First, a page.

Coaching the Backhand – Baseball Instruction Video
For most infielders, the backhand play is the toughest play, not only to catch, but also to complete the play, as they are usually moving away from the direction of the throw. This is also a difficult play for coaches to teach, as many coaches do not know the little details that help players make this difficult play.
As with many baseball skills, teaching the backhand begins with knowing the wrong actions. The first mistake players make is approaching the ball too high, by either straightening up on the crossover or running too high on the approach. Next a stiff, straight glove arm makes catching the ball very difficult. Another common mistake is failure to open the glove adequately, giving players little surface area to catch the ball. Also incorrect is backhanding ground balls inside the throwing side foot. Players must learn that backhand plays are a last resort, when they cannot get in front of balls, except for a few rare occasions.
The first key to coaching the backhand is having players practice a quick crossover move with the head and glove staying low and the glove remaining in front of the crossover foot. Middle infielders should practice crossing over and approaching groundballs with their glove below thigh level and corner infielders should never raise their gloves above knee level on their first move. The most important fielding philosophy – that it is easier to go up with the glove than to go down with it – is never more important than on this backhand play. This low approach is crucial for keeping the glove below the hop and staying low also makes it possible for a last second decision to dive, as it is easy to leave the feet from this low position.
The next practice key is a relaxed elbow and glove hand, with the glove completely open to the ball, as with a pendulum motion seen here. This relaxed elbow is only possible by staying low with the head and knees on approach. By being low and having the relaxed elbow, players have the soft hands necessary to adjust to hops.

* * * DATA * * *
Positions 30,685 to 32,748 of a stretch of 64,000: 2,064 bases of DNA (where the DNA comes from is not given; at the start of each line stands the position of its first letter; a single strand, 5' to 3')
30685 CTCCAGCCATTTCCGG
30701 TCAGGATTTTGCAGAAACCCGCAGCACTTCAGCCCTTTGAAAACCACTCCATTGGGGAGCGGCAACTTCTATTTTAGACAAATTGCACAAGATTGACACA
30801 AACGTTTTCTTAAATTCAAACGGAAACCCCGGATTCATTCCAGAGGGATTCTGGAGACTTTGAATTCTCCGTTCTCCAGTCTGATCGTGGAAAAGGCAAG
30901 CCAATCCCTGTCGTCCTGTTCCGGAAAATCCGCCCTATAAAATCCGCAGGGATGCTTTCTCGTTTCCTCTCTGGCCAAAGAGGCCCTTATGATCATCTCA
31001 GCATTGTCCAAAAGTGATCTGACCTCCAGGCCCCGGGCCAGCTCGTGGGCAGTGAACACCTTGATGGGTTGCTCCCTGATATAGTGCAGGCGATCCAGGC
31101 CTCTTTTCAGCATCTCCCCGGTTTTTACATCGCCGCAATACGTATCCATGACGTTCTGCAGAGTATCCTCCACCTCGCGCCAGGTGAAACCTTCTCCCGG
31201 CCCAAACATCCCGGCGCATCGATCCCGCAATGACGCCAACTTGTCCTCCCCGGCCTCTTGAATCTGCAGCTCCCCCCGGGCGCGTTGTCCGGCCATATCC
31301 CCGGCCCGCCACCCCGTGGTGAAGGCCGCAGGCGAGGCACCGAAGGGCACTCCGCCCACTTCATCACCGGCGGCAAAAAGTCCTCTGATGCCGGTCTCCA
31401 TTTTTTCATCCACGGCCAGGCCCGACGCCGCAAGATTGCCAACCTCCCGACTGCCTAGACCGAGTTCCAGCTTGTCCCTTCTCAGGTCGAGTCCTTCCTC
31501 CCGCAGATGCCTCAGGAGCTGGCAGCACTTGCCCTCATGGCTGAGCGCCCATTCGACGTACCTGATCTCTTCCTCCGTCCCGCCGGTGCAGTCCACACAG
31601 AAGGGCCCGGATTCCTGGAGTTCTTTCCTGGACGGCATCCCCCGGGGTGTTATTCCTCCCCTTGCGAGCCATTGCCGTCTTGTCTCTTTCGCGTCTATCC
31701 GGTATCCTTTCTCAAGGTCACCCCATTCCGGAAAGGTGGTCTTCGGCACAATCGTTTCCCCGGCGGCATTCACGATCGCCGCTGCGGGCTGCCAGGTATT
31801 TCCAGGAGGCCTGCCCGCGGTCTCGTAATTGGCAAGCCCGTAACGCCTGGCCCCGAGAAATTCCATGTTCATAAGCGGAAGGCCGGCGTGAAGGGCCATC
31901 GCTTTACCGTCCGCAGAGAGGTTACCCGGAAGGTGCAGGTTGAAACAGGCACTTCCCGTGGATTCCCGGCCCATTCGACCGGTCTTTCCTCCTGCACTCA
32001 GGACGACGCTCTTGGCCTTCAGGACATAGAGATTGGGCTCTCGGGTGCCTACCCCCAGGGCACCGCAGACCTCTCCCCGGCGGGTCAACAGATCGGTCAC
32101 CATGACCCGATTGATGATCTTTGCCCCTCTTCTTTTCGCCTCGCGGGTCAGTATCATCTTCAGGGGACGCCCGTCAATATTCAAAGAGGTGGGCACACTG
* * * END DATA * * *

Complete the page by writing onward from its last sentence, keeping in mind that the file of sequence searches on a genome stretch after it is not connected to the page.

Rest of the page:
Obviously, this play is easier on an indoor smooth surface, but that smooth surface is a good place to practice the backhand before trying it outside on a normal dirt infield, where the hops are not nearly as true.
The backhand play is the one ground ball that players should practice catching balls in the web section of the glove, as balls rarely stay in the glove when it hits in the pocket.
Coaching the Backhand Footwork
Once players have practiced staying low and having a relaxed glove hand and elbow, players should add the correct footwork. For balls that players backhand without moving at full speed, they should practice this bounce back throwing technique, without taking an extra step. This method is often unknown to inexperienced coaches, but is a great way to have stronger throws for weaker armed players, as players build momentum for the throw with this bounce back footwork. This throwing method is also good for double play throws from shortstop and third basemen on balls off to their right side.
On balls when players are on a full run, players must plant their right foot as soon as possible, and good arm strength is necessary to complete this backhand play. For shorter throws, agile players may jump and spin in the air, when they cannot stop quickly.
Finally, the scoop play that the first baseman must make, requires the opposite action, as they go forward with the glove to shorten the hop. Players begin with the glove low and with a relaxed front elbow, before flicking the glove towards the ball.
As with all baseball skills, the backhand play requires numerous repetitions to perfect.